Re: [R] Suggestion for big files [was: Re: A comment about R:]

From: bogdan romocea <br44114_at_gmail.com>
Date: Fri 06 Jan 2006 - 07:26:51 EST


ronggui wrote:
> If i am familiar with
> database software, using database (and R) is the best choice,but
> convert the file into database format is not an easy job for me.

Good working knowledge of a DBMS is almost invaluable when it comes to working with very large data sets. In addition, learning SQL is piece of cake compared to learning R. On top of that, knowledge of another (SQL) scripting language is not needed (except perhaps for special tasks): you can easily use R to generate the SQL syntax to import and work with arbitrarily wide tables. (I'm not familiar with SQLite, but MySQL comes with a command line tool that can run syntax files.) Better start learning SQL today.

> -----Original Message-----
> From: r-help-bounces@stat.math.ethz.ch
> [mailto:r-help-bounces@stat.math.ethz.ch] On Behalf Of ronggui
> Sent: Thursday, January 05, 2006 12:48 PM
> To: jim holtman
> Cc: r-help@stat.math.ethz.ch
> Subject: Re: [R] Suggestion for big files [was: Re: A comment
> about R:]
>
>
> 2006/1/6, jim holtman <jholtman@gmail.com>:
> > If what you are reading in is numeric data, then it would
> require (807 *
> > 118519 * 8) 760MB just to store a single copy of the object
> -- more memory
> > than you have on your computer. If you were reading it in,
> then the problem
> > is the paging that was occurring.
> In fact,If I read it in 3 pieces, each is about 170M.
>
> >
> > You have to look at storing this in a database and working
> on a subset of
> > the data. Do you really need to have all 807 variables in
> memory at the
> > same time?
>
> Yip,I don't need all the variables.But I don't know how to get the
> necessary variables into R.
>
> At last I read the data in piece and use RSQLite package to write it
> to a database.and do then do the analysis. If i am familiar with
> database software, using database (and R) is the best choice,but
> convert the file into database format is not an easy job for me.I ask
> for help in SQLite list,but the solution is not satisfying as that
> required the knowledge about the third script language.After searching
> the internet,I get this solution:
>
> #begin
> rm(list=ls())
> f<-file("D:\wvsevs_sb_v4.csv","r")
> i <- 0
> done <- FALSE
> library(RSQLite)
> con<-dbConnect("SQLite","c:\sqlite\database.db3")
> tim1<-Sys.time()
>
> while(!done){
> i<-i+1
> tt<-readLines(f,2500)
> if (length(tt)<2500) done <- TRUE
> tt<-textConnection(tt)
> if (i==1) {
> assign("dat",read.table(tt,head=T,sep=",",quote=""));
> }
> else assign("dat",read.table(tt,head=F,sep=",",quote=""))
> close(tt)
> ifelse(dbExistsTable(con, "wvs"),dbWriteTable(con,"wvs",dat,append=T),
> dbWriteTable(con,"wvs",dat) )
> }
> close(f)
> #end
> It's not the best solution,but it works.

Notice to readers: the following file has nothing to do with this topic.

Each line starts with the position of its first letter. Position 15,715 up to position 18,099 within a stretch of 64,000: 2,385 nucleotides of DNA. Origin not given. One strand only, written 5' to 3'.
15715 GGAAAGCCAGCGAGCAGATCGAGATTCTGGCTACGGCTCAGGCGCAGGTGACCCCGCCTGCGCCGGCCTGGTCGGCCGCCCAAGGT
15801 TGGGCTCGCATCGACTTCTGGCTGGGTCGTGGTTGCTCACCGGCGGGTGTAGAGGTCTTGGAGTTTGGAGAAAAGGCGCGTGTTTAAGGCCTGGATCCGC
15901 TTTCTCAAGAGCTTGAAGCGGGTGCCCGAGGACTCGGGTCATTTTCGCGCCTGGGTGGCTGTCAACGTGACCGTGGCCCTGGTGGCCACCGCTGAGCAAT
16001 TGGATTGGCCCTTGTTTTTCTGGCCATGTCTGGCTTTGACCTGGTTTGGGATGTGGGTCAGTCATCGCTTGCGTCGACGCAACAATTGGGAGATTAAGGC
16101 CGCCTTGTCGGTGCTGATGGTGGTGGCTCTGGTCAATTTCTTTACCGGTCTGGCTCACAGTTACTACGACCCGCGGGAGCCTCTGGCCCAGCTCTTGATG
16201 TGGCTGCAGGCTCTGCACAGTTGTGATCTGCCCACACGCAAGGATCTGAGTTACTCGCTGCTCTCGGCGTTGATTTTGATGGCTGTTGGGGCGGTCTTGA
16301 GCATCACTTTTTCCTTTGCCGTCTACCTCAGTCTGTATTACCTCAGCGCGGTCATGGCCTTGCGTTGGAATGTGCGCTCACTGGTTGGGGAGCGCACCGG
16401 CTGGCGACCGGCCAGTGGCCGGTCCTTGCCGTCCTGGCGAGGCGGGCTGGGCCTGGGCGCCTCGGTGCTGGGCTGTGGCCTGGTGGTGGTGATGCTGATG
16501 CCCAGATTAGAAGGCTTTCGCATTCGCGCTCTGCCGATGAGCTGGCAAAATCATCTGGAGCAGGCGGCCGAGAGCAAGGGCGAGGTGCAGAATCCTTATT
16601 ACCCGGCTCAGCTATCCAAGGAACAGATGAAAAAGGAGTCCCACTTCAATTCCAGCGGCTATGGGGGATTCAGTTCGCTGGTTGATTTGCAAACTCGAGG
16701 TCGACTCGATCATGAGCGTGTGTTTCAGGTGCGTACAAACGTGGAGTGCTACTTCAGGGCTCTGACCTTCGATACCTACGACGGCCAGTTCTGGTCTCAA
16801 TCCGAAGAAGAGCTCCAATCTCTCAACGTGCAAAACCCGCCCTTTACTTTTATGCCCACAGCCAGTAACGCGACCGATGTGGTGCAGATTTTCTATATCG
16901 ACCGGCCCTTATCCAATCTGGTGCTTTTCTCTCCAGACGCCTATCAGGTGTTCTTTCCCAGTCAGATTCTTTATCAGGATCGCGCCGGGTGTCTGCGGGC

>
>
>
> > If you use 'scan', you could specify that you do not want
> some of the
> > variables read in so it might make a more reasonably sized objects.
> >
> >
> > On 1/5/06, François Pinard <pinard@iro.umontreal.ca> wrote:
> > > [ronggui]
> > >
> > > >R's week when handling large data file. I has a data
> file : 807 vars,
> > > >118519 obs.and its CVS format. Stata can read it in in
> 2 minus,but In
> > > >my PC,R almost can not handle. my pc's cpu 1.7G ;RAM 512M.
> > >
> > > Just (another) thought. I used to use SPSS, many, many
> years ago, on
> > > CDC machines, where the CPU had limited memory and no
> kind of paging
> > > architecture. Files did not need to be very large for
> being too large.
> > >
> > > SPSS had a feature that was then useful, about the capability of
> > > sampling a big dataset directly at file read time, quite before
> > > processing starts. Maybe something similar could help in
> R (that is,
> > > instead of reading the whole data in memory, _then_ sampling it.)
> > >
> > > One can read records from a file, up to a preset amount
> of them. If the
> > > file happens to contain more records than that preset
> number (the number
> > > of records in the whole file is not known beforehand),
> already read
> > > records may be dropped at random and replaced by other
> records coming
> > > from the file being read. If the random selection
> algorithm is properly
> > > chosen, it can be made so that all records in the
> original file have
> > > equal probability of being kept in the final subset.
> > >
> > > If such a sampling facility was built right within usual R reading
> > > routines (triggered by an extra argument, say), it could offer
> > > a compromise for processing large files, and also
> sometimes accelerate
> > > computations for big problems, even when memory is not at stake.
> > >
> > > --
> > > François Pinard http://pinard.progiciels-bpi.ca
> > >
> > > ______________________________________________
> > > R-help@stat.math.ethz.ch mailing list
> > > https://stat.ethz.ch/mailman/listinfo/r-help
> > > PLEASE do read the posting guide!
> > http://www.R-project.org/posting-guide.html
> > >
> >
> >
> >
> > --
> > Jim Holtman
> > Cincinnati, OH
> > +1 513 247 0281
> >
> > What the problem you are trying to solve?
>
>
> --
> 黄荣贵
> Deparment of Sociology
> Fudan University
>
> ______________________________________________
> R-help@stat.math.ethz.ch mailing list
> https://stat.ethz.ch/mailman/listinfo/r-help
> PLEASE do read the posting guide!
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>



R-help@stat.math.ethz.ch mailing list
https://stat.ethz.ch/mailman/listinfo/r-help PLEASE do read the posting guide! http://www.R-project.org/posting-guide.html Received on Fri Jan 06 07:33:56 2006

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